The 787-9 Dreamliner parked next to the Boeing Future of Flight and a sweet Dreamlifter!
A while back, I started to see photos of a purple and pink 787 and wondered what the heck it was all about. Then I saw that people had the chance to get up close and personal with the plane at the Boeing Future of Flight, and I realized that I needed to figure out the full story. It turns out that the special livery is inspired by the Employees Community Fund (ECF) of Boeing. And what is ECF, you might ask? Good question. According to Boeing:
“Since 1948, ECF has funded approximately $1 billion to local communities across the United States. The ECF has 20 chapters across Boeing, giving employees an opportunity to make a difference where they live and work. Each chapter is managed by local employees who make grants based on the needs of their communities. The special livery celebrates the commitment and generosity of our employees in their local communities.”
The ECF design is mostly a big decal.
The fun graphics near the rear of the 787.
I would say that is a pretty worthy cause to support this unique livery. This is also special, since it is not actually all paint, but is comprised of the largest decal ever on a composite aircraft. Boeing has certified the decal technology, so now airline customers can start using them. I am hoping it means more special liveries and please, oh please, I hope it means less European white designs.
Swiss International Air Lines took delivery on March 13 of the final Boeing 777-300ER of their 10-aircraft order
Swiss International Air Lines took delivery of its 10th Boeing 777-300ER on March 13, completing the now-expanded order it originally placed in 2013. That order was for six aircraft; three more were added in 2015, and the final 777 was added in 2016, the same year the first jet in the batch was delivered to the airline.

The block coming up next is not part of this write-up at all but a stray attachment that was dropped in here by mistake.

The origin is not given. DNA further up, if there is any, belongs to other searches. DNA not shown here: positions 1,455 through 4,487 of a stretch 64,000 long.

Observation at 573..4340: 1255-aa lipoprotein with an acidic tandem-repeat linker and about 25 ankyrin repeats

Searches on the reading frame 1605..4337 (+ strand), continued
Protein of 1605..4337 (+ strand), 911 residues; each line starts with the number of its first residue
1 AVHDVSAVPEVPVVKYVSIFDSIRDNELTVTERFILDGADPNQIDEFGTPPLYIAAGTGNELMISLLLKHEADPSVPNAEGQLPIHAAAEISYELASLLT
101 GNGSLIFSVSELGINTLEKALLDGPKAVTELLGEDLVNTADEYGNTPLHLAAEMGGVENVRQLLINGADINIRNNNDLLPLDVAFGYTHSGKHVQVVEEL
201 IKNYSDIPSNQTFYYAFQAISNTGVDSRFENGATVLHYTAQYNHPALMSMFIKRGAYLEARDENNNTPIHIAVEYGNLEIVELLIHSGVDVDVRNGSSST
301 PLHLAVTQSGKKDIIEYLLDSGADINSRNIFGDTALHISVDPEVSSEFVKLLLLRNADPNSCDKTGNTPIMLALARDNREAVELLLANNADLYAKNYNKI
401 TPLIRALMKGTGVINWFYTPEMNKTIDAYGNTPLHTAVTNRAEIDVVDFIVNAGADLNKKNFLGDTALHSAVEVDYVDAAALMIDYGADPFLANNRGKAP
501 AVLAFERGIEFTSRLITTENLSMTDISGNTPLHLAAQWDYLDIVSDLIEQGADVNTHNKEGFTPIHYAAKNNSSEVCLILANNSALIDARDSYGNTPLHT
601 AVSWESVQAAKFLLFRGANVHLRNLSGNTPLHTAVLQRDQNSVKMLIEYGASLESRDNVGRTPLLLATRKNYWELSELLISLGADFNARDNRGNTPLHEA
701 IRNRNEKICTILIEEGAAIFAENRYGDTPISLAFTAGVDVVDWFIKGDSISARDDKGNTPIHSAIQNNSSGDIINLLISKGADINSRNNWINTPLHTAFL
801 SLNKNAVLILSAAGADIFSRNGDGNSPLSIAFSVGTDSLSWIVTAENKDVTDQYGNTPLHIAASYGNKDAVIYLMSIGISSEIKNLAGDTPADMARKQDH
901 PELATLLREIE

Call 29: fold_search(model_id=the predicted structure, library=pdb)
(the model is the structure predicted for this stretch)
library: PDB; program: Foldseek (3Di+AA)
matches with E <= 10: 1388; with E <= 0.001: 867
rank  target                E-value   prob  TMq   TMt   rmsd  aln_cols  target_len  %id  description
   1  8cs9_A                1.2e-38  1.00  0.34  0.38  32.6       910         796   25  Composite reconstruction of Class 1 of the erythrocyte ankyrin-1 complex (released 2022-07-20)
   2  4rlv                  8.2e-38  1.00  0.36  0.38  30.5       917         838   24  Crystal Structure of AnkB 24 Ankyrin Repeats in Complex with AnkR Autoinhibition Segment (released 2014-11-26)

The new jets, with a maximum range of 7,370 nautical miles, also offer lower operating costs than competing aircraft, making them a very attractive option on long-haul routes.
Swiss employees celebrate the delivery in Everett, Wash.
Swiss placed the order as part of a planned update to their long-haul fleet. The 340-seat 777-300ER is used on eight intercontinental routes, all making use of the airline’s Zurich hub: Bangkok, Chicago, Hong Kong, Los Angeles, Miami, Montreal, San Francisco, and Singapore. The airline also operates Airbus A330-300s and A340-300s on its long-haul routes.
Delta’s Queen of the Skies (N674US) took a victory lap across the country on Dec. 18
With Delta Air Lines’ last 747 now in the boneyard at Pinal Airpark in Arizona, we thought it would be a good time to look back at the next-to-last farewell tour in late December when it visited both the Boeing plant of its birth and Seattle-Tacoma International Airport.
N674US taxiing at Paine Field in Everett – Photo: Jordan Arens
This particular bird (N674US – LN: 1232) first flew on September 30, 1999 and was delivered to Northwest in October of that year. It was transferred to Delta’s fleet in June of 2009 and flew with the airline until being put out to pasture. With the retirement of these iconic planes from Delta’s fleet, no U.S.-based passenger airline flies them any longer (unless you count Atlas and their charters).
A Boeing employee inspects a composite wing spar at the Building 40-02 spar shop
In a big milestone for the program, Boeing officially started production on its new 777x line on Oct. 23. The 777X will feature new GE9X engines, an all-new composite wing with folding tips, longer range, while leveraging technologies from the 787 Dreamliner.
The one-piece composite spars measure more than 100 feet long, and each aircraft requires a total of four spars – two per wing
777X chief project engineer and vice president Terry Beezhold said it’s taken Boeing seven years to get to this point in the project. The current project schedule calls for the first test flight to happen in the first quarter of 2019, and the first delivery about a year after that.